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Child protection plan rolled out

Minister of Women’s Affairs Ing Kantha Phavi (centre, in green) greets Unicef representatives at an event yesterday in Phnom Penh.
Minister of Women’s Affairs Ing Kantha Phavi (centre, in green) greets Unicef representatives at an event yesterday in Phnom Penh. Daphne Chen

Child protection plan rolled out

The government unveiled a long-awaited national plan to combat violence against children yesterday, four years after a countrywide survey revealed that more than half of children in Cambodia are physically abused.

Deputy Prime Minister Men Sam An, during a speech at the launch event at the Sofitel Hotel, called the five-year action plan “specific and realistic”. However, officials acknowledged the plan was still unfunded, and observers yesterday noted that there would be challenges with implementation.

“Despite the remarkable implementation of national policies . . . there are still challenges that our children face,” Sam An said. “The political will and participation of relevant parties at all levels are needed to address violence against children.”

The plan – developed by the Ministry of Women’s Affairs and Ministry of Social Affairs with support from Unicef – calls for a raft of new programs for parents, teachers and law enforcement.

Among other things, the plan calls for the criminalisation of corporal punishment in schools and at home, training for teachers and law enforcement on reporting violence against children, the creation of a juvenile justice court, increased recruitment of female law enforcement officers and outreach to ethnic minority communities and drop-outs.

Minister of Women’s Affairs Ing Kantha Phavi said the surprising results of the 2013 survey spurred development of the plan. “The findings showed that the prevalence of violence against children is very high,” Kantha Phavi said. “It’s not only physical, but it’s mental and sexual.”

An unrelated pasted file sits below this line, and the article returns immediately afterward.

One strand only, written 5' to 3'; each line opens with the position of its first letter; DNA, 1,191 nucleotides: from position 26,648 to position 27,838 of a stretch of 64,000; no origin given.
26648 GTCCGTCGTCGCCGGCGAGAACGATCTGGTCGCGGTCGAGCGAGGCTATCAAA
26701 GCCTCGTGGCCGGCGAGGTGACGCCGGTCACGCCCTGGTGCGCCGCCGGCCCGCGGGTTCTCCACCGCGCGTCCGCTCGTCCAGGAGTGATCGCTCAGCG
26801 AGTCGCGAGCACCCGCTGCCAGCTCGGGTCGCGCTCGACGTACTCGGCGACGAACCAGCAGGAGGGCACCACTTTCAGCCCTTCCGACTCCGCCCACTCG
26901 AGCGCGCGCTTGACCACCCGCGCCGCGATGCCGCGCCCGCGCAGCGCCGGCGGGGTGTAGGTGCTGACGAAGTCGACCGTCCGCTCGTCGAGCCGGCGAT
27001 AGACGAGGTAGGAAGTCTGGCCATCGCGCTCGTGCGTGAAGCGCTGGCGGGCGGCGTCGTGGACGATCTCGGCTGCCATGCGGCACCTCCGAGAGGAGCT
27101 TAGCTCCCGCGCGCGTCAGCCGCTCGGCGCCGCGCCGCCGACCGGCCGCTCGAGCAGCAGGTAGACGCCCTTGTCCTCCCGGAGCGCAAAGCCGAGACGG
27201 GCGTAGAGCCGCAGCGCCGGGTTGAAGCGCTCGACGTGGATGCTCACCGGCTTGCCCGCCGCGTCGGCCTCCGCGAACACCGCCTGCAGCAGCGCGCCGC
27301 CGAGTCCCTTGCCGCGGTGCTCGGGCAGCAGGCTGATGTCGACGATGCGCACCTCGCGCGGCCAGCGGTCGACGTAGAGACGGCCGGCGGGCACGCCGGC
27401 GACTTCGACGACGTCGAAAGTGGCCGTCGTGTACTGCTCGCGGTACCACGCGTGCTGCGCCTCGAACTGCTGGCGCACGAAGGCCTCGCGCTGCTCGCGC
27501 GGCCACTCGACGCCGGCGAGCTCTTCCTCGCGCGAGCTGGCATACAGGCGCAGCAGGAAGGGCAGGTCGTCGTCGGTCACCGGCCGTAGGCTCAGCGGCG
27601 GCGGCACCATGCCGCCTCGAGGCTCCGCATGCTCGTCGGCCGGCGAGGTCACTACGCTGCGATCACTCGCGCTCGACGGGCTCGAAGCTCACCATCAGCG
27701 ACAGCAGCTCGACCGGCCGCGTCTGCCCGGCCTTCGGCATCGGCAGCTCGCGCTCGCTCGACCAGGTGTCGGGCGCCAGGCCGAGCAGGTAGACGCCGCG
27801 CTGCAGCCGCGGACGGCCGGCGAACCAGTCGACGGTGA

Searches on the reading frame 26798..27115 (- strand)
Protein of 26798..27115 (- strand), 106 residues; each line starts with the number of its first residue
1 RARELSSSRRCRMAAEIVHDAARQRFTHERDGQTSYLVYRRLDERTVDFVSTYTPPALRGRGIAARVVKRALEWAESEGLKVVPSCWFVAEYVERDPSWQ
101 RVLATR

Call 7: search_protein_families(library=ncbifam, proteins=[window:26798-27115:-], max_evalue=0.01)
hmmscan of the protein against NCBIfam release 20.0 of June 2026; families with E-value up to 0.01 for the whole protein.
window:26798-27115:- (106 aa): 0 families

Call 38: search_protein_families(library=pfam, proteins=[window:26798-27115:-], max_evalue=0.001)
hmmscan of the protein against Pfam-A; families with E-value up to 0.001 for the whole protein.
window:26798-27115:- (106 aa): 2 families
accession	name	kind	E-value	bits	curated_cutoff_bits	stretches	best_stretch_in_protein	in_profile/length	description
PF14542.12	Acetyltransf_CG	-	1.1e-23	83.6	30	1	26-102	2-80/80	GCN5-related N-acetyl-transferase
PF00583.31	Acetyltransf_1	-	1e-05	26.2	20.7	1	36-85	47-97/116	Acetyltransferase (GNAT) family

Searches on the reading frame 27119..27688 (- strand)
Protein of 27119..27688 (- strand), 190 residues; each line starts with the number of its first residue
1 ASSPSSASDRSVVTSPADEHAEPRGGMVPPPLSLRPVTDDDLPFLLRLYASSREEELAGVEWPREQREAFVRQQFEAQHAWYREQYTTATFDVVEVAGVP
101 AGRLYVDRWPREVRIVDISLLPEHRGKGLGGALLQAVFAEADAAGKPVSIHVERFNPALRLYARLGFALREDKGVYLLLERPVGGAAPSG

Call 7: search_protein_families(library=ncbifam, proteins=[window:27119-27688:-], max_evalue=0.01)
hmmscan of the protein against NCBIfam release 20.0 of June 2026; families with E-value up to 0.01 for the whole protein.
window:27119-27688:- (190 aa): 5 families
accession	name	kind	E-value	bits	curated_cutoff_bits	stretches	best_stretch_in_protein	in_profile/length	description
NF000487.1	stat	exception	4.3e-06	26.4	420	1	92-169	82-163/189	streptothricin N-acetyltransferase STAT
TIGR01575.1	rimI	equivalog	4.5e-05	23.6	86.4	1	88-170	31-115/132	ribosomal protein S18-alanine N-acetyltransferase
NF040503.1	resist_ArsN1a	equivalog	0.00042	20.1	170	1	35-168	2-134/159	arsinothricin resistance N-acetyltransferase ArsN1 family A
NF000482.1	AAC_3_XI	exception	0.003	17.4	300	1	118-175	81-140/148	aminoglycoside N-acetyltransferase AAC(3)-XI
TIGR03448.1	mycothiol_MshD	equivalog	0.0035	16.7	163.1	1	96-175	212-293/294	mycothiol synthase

Nhean Sochetra, general director of social development at the Ministry of Women’s Affairs, said the ministry’s “next step” is to secure a budget for the plan.

Unicef Cambodia spokeswoman Iman Morooka said preliminary estimates put the cost at $1 million per year for five years.

Ros Sopheap, head of Gender and Development for Cambodia (GADC), questioned whether that would be enough to roll it out in the country’s more than 1,600 communes. A previous national action plan on violence against women, scheduled to end next year, garnered support when it was launched but lost momentum due to insufficient funding, she said.

Sopheap added that monitoring and evaluation of the success of the program should be overseen by independent observers. “It doesn’t mean that we are blaming or criticising, but we are just raising our voices about these concerns,” Sopheap said. “We hear a lot of news reports [about violence against women], but if you ask me how much better or worse it is after the plan, I could not say.”

Eric van der Lee, head of the Asia division of children’s rights group Terre Des Hommes, said he was encouraged to see that 11 ministries had signed onto the plan. “The challenge now is whether or not the resources will be available and whether they will be available for years to come,” van der Lee said.

The launch event was also attended by UN Special Representative of the UN Secretary-General on Violence against Children Marta Santos Pais, Unicef Cambodia representative Debora Comini and Minister of Social Affairs Vong Sauth.

Additional reporting by Mech Dara

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